I install hundreds of programs each year and while most of those installations work just fine and without issues, some come with annoyances that most users would probably like to live without.
While many of the following annoyances are found in installers, some of them are experienced while the program is running, upgraded or removed from the operating system.
The majority of annoyances perform operations without giving the user a choice in the matter, or hide the choice so that most users won't prevent its execution.
Feel free to add your own annoyances in the comment section below.
Opening Web Urls after installation or removal
Some programs like to open web urls after you have installed them or have started the removal process. While there is nothing wrong with that if the program gives you a choice in this regard, it can be very annoying if a program does it on its own without giving you that choice.
These sites, often either a "thank you" or "sorry to see you go" page which may be useful for some users but usually are not very.
Sometimes, they may also list upgrade offers to a pro or premium version, or highlight other programs by the company.
Deceiving adware offers
While it is easy enough to avoid any third-party offers in software installers by using portable software whenever available, some companies make it difficult for users to determine how to avoid those third party offers.
This may include hiding them behind an "advanced setup" switch or confusing users with the options presented in the installer (does next really mean that I won't install the third party offer?).
Changing search providers in web browsers used on a system is a lucrative business, and it comes as no surprise that companies try to make those changes either with user consent or sometimes in sneaky ways that are not obvious right away.
The Internet is filled with support requests by users who had their search engines, new tab pages or home pages modified and want to get them restored to their former self.
Another favorite that you may witness during installations but also while running software like browser cleaners.
The main issue arises when this happens without prior warning and prompt as you may lose unsaved work or open tabs depending on how you have configured your browser.
Adding autostart entries
Another favorite of mine. I don't mind if programs ask you whether you want them to add an entry to the system's autostart.
It becomes an issue as soon as programs do that without asking for user consent. You end up with programs autostarting with Windows that should not. On top of that, the start of the system may be slowed down by those additional entries.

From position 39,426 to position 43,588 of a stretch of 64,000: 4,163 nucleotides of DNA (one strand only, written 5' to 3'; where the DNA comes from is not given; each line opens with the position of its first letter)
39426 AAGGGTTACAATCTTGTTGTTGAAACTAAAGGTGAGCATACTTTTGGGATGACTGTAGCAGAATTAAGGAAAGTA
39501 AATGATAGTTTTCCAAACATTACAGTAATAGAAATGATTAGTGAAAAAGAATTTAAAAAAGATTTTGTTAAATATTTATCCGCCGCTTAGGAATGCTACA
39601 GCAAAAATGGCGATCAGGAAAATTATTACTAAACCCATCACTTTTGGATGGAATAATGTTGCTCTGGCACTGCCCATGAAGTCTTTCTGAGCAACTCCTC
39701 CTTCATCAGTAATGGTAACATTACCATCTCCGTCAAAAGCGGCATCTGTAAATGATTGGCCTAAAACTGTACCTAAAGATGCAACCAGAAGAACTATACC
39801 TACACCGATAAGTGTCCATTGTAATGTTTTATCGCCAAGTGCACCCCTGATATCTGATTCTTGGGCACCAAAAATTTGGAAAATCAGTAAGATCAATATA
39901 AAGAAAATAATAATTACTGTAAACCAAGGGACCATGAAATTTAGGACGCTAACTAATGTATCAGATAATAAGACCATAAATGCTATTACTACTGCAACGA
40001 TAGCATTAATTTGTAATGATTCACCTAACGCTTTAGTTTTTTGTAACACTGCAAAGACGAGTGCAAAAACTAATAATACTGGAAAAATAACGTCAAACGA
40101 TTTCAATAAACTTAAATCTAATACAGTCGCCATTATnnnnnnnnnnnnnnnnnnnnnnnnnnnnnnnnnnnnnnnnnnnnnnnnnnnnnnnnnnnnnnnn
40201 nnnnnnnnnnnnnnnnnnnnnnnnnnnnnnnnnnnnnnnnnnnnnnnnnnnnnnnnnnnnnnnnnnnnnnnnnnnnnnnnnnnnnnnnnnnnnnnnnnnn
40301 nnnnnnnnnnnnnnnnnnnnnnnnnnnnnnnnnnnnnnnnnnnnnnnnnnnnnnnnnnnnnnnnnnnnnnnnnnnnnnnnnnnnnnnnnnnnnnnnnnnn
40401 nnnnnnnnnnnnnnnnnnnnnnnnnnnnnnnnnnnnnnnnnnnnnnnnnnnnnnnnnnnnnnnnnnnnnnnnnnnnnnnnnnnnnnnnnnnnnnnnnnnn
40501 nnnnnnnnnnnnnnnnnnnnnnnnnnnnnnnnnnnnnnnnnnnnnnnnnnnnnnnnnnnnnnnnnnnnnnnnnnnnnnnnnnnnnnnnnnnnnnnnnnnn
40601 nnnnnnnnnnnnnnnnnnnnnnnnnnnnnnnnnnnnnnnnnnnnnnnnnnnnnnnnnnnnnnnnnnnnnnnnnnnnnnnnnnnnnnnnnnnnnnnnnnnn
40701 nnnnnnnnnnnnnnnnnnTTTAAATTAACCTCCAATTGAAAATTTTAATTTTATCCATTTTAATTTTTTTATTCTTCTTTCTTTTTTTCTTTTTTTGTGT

Re-adding autostart / Task Scheduler entries
Probably the most notorious program to get added over and over again to the autostart is Google Installer, and to the Task Scheduler Google Update.
It is not the only program with the behavior on the other hand, and the main issue here is that program's should honor a user's choice.
If I disable a program's autostart once, or disable it in the Task Scheduler, then it should not re-add itself at a later point in time regardless of whether I install an update for it.
Installing other programs by the same company
This is very similar to including third-party offers in a program installer, but instead of installing a third-party program, a program by the creator of the program that you have decided to install on your system gets added on top of that.
If it is hidden behind a "custom" or "advanced" install option, and not required to run the actual program you want to install, then everything said about adware applies to the program as well.
No Close Option
Some programs minimize to the System Tray area when you hit the close button, and may offer a close option only there when you right-click on the icon.
Others may not even offer that, which leaves forceful termination as the only viable option to close the program on the system once it is running.
Microsoft EMET is such a program. It cannot be closed once it is running, at least not by normal means.
Not telling you where software is installed to
Most programs provide you with options during installation to select an installation directory on the computer system.
Some however don't ship with that option which means that you don't really know where it was installed to.
While you may not need to know all the time, for instance if it added a start menu entry or desktop icon, programs that don't do that and don't tell you may be difficult to start especially if they are not saved using the program name but a developer or company name.
Now You: Have you encountered other software annoyances?Advertisement
Ghacks is a technology news blog that was founded in 2005 by Martin Brinkmann. It has since then become one of the most popular tech news sites on the Internet with five authors and regular contributions from freelance writers.